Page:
regfootball

Powerstroke Piles on Test Miles

10 posts in this topic

regfootball    234

autoweek

Since late 2003, Ford engineers have been abusing the new 6.4-liter twin-turbo diesel engine in the redesigned 2008 Super Duty pickup. They've been using every trick in the book trying to make it break. They've pulled heavy loads up steep hills in minus-40-degree weather. They've punished it by hauling trailers in broiling desert heat. And they've run test engines nonstop for thousands of hours on a dynamometer.

The man cracking the whip on the new Super Duty is chief engineer Pete Reyes. Reyes, 43, is under immense pressure to deliver a flawless truck. Ford needs perfection to atone for the previous Super Duty's troublesome diesel engine as well as to fend off fresh challenges from General Motors, Dodge and Toyota

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regfootball    234

don't F-K this one up, Ford............

as an aside

Did you have a chance to crawl under the new Toyota Tundra at the Detroit auto show?

I looked at the Tundra. I would say there's a no-excuse lineup out of Toytoa now. How well it sells is going to be up to the marketplace. I can't predict that.

Edited by regfootball

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balthazar    1,882

>>"to fend off fresh challenges from General Motors, Dodge and Toyota"<<

What toyoda diesel ???

Any advance power numbers on the next-gen PowerStroke?

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haypops    0

now in all fairness it was a Navistar f-kup, although the general population is too stupid to realize that.

I mostly agree with you, but Ford does share some responsiblity to it's coustomers to evaluate the products they buy for them. Isn't this partialy how Ford Explorer/Firesone debacle went down too. The other side of the coin is GM and the Vti transmission.

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JT64    0

Can't blame the supplier when Ford chose to use it.

Computer manufacturers like Dell, Sony, Toshiba, Acer etc simply assemble tons of parts made by other 3rd party manufacturers.

Those 3rd party parts are in turn composed of 4th party parts. Those 4th party parts are in turn composed of 5th party parts.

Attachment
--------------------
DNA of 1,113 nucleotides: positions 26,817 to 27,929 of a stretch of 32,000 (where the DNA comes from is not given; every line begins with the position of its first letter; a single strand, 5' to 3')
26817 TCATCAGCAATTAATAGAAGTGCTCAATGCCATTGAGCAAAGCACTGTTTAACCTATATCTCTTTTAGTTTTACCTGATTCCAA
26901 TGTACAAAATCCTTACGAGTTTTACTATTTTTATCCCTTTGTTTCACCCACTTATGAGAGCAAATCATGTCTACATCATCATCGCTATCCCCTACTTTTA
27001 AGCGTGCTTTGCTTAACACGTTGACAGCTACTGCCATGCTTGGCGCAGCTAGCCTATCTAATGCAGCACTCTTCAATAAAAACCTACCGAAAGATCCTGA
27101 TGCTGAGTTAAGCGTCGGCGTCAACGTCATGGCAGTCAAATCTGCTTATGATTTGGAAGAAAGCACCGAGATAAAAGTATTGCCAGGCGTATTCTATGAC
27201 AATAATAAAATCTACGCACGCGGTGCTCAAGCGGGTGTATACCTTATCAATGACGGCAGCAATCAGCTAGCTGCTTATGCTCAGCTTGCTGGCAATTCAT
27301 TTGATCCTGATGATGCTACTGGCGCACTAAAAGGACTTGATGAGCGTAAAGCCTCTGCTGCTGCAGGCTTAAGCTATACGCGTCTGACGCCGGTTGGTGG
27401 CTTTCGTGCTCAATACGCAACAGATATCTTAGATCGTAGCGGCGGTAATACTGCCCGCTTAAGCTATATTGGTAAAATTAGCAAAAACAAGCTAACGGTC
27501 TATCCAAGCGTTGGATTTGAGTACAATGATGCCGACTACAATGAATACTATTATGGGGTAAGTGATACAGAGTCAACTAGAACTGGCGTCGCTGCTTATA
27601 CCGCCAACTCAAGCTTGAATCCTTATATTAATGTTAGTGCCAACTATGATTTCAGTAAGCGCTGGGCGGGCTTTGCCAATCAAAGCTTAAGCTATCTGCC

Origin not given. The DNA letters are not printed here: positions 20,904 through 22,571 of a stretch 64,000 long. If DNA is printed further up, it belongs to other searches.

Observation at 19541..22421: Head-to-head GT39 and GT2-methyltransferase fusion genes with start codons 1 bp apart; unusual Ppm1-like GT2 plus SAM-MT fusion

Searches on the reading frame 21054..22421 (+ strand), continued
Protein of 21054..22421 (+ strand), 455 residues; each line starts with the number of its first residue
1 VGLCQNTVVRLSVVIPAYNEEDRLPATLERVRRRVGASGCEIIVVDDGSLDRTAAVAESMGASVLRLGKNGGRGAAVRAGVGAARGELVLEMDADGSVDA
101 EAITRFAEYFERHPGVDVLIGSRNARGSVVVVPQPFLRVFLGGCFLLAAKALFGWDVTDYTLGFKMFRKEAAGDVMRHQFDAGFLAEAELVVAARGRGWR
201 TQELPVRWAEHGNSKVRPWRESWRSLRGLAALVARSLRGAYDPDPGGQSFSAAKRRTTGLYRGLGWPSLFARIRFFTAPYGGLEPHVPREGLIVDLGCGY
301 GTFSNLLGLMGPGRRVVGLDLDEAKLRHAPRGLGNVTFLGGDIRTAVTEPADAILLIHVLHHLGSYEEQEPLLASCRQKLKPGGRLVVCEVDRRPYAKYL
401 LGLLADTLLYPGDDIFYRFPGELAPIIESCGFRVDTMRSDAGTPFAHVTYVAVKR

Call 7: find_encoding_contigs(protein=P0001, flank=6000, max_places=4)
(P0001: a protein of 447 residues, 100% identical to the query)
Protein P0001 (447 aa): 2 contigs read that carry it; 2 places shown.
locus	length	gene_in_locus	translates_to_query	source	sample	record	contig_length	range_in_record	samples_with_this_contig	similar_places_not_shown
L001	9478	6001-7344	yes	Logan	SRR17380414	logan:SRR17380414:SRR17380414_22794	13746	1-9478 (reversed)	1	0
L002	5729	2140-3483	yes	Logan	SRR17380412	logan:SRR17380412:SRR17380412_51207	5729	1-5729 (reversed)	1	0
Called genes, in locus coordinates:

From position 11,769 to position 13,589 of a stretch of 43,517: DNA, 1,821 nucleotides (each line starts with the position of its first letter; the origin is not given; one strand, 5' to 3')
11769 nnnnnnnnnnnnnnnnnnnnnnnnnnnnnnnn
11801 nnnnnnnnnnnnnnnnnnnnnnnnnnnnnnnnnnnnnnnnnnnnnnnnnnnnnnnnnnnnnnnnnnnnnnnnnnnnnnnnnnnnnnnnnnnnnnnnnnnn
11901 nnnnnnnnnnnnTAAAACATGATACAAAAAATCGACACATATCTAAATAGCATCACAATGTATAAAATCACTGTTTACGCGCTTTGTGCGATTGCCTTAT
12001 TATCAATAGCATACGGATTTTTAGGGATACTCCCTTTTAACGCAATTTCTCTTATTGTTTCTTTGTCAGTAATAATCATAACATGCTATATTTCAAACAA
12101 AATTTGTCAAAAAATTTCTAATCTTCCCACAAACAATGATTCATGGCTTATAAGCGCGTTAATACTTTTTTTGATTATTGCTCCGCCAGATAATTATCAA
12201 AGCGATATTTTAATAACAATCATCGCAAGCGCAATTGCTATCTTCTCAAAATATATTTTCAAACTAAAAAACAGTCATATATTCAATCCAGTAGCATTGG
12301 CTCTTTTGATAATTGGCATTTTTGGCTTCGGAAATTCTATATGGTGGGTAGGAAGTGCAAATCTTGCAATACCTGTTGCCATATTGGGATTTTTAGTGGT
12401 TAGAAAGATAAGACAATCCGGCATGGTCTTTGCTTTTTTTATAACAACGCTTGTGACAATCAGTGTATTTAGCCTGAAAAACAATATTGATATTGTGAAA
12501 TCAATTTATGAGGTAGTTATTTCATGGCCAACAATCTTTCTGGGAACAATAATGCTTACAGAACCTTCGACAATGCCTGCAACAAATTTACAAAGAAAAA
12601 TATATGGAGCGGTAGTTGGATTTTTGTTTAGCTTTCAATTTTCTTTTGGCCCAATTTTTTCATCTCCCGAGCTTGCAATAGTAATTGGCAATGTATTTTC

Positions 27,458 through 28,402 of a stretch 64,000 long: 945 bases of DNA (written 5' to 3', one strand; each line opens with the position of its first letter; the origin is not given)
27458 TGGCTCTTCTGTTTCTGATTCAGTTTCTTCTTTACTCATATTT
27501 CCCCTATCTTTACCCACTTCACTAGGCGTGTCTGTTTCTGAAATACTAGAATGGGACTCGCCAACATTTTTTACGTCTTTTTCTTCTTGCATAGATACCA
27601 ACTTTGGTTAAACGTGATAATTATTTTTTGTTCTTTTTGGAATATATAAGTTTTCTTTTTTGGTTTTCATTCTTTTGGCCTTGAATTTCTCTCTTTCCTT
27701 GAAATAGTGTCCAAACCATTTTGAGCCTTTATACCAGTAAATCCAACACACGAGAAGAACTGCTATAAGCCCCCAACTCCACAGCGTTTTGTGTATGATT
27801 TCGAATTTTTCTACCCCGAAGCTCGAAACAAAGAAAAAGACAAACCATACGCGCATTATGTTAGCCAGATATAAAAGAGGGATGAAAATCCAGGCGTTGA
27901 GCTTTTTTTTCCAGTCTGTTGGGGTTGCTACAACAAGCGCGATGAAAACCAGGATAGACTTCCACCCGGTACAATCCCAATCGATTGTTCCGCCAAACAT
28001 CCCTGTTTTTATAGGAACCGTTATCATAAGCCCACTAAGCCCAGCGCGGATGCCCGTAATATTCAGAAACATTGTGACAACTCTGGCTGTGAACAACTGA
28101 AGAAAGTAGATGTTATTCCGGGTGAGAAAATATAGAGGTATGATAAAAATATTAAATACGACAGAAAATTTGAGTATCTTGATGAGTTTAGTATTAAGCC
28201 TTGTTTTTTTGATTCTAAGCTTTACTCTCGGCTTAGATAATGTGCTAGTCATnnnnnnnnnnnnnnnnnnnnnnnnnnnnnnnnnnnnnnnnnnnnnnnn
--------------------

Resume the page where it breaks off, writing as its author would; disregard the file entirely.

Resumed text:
No blaming others, it's the fault of the one who puts the parts together for not screening and approving each part properly.

Same thing with just about every industry that puts parts together made by other companies, including autos.

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RJB    0

Ford and Navistar were in it together from the begining, so I think they are both equally to blame. I remember over this past summer how many Super Dutys there were on the road piling up the miles. There was a month there where I saw at least a dozen or more on Saturdays and Sundays driving around all camoed up.

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I'm glad that they are thoroughly testing this one. the 6.0 was more of a PowerJOKE than a PowerStroke engine. I don't even call it a PowerStroke, I can't bring myself to tarnish the good name of the 7.3L engine that Ford used for so many years.

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It's nice that its a twin turbo but thier not doing what they should with it.

Its got the extra turbo but it's less powerful that the Cummins and Duramax, I know it's a computer thing but damn Ford.

I love the HD Chevys but your my guilty pleasure this is your chance to get bragging rights and you wussed out.

But I still LOVE the new Super Duty and if you want to give me one to rack up test miles i'm down with that.

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